<bt>A professional nonprofit theater company, the American Century Theater (also known as TACT) performs five shows over the course of the year at Arlington theaters. The group focuses on reviving productions of great-but-forgotten plays of the 20th century. TACT currently is showing a stage version of "U.S.A.", based on the trilogy by John dos Passos, which runs from June 22 to July 15. Call 703-553-8782.

<ro>Become Master of Puppets

<lst>Classika Theater

4041 S. 28th St.

www.classika.org

<bt>Inspired by a Russian traditional form of theatre, Classika puts on productions that utilize dance, pantomime and puppetry. The puppet shows, held on Saturdays and Sundays, are targeted at ages 4 and up. Currently on stage, a production of "The Little Mermaid" is running from June 3 to Aug. 20 at noon. Another show, titled "Galaktika," is an original production formed as a partnership with NASA. "Galaktika" runs from June 10 to July 16. Call 703-824-6200.

<ro>Experience Classic Drama

<lst>Washington Shakespeare Company

Clark Street Playhouse

601 South Clark Street

www.washingtonsakespeare.org

<bt>Presenting both timeless classics and contemporary plays, the Washington Shakespeare Company performs "classic theatre with an edge." Run by a mix of promising newcomers and seasoned veterans, the WSC has been a starting point for lots of new talent towards a professional career. If money is a little tight, the WSC offers pay-what-you-can performances, on Saturday matinees and Monday nights. Currently running, Lillian Hellman's "The Children's Hour" shows Thursdays through Saturdays at 8 p.m. and Saturdays and Sundays at 2 p.m. until July 2. Also showing is Julie Jensen's "Two-Headed" on Sundays and Wednesdays at 8 p.m. until July 9. Call 703-418-4808.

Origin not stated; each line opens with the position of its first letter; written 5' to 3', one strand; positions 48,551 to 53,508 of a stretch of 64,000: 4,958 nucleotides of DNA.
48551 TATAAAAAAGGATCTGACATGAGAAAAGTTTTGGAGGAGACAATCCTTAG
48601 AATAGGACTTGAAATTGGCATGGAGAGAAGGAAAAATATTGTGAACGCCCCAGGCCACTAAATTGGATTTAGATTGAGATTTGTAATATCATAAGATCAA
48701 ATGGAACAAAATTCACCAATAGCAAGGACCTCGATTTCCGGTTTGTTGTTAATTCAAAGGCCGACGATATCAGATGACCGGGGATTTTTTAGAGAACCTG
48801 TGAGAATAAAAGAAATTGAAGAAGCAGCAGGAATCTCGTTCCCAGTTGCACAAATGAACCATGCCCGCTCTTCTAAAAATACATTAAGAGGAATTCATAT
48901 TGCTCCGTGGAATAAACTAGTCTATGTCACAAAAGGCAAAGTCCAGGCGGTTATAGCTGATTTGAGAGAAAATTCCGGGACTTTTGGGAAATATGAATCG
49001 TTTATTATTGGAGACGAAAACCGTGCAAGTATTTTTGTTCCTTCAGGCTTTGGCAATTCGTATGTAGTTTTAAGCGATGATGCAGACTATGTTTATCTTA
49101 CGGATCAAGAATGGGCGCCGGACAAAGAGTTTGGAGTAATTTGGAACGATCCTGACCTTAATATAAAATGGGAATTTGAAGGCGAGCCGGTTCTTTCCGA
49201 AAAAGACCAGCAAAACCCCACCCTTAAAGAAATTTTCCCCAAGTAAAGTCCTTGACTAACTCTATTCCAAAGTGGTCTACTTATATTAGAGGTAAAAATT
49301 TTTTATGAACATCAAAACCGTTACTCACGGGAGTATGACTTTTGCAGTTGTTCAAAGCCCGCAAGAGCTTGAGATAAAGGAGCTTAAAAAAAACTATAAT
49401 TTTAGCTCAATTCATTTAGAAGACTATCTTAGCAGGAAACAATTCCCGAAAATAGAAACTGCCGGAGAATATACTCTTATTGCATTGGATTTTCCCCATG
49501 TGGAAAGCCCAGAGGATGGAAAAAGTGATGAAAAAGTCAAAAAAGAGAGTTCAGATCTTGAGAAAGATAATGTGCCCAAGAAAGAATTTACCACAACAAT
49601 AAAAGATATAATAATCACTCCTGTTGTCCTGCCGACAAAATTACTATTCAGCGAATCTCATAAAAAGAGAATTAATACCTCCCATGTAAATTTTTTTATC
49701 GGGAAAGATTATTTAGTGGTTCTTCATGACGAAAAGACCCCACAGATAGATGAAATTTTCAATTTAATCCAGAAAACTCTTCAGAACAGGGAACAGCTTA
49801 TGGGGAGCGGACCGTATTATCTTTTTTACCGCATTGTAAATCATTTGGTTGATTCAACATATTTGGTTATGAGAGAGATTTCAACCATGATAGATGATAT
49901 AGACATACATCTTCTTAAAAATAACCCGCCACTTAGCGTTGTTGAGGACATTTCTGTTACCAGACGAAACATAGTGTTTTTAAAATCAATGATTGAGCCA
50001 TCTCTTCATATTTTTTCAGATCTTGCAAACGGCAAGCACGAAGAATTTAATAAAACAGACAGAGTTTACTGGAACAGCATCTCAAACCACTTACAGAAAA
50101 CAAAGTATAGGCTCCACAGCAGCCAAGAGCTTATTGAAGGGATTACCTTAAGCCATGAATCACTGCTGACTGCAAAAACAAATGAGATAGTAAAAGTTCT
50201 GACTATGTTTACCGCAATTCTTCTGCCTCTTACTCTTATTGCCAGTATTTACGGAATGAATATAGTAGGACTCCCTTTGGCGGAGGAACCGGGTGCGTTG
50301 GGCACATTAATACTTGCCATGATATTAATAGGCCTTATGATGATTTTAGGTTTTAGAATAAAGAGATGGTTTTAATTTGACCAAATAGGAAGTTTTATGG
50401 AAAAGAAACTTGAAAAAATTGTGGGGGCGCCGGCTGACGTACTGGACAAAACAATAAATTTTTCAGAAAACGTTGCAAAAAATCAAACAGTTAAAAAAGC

<ro>Theater for Children, by Children

<Ist>Encore Stage and Studio

2515 N. Randolph St.

www.encorestage.org

<bt>Encore Stage and Studio brings the theatre to children with a two-fold approach. It offers year-round educational programs in drama and performs four shows per year. These productions are for children and put together entirely by a cast and crew between the ages of 9 and 18. A fifth show for adults, always a musical, is offered as a summer program for ages 15 and older. Call 703-548-1154.

<ro>Laugh for Charity

<lst>Hexagon

Lubber Run Amphitheatre

North 2nd and North Columbus St.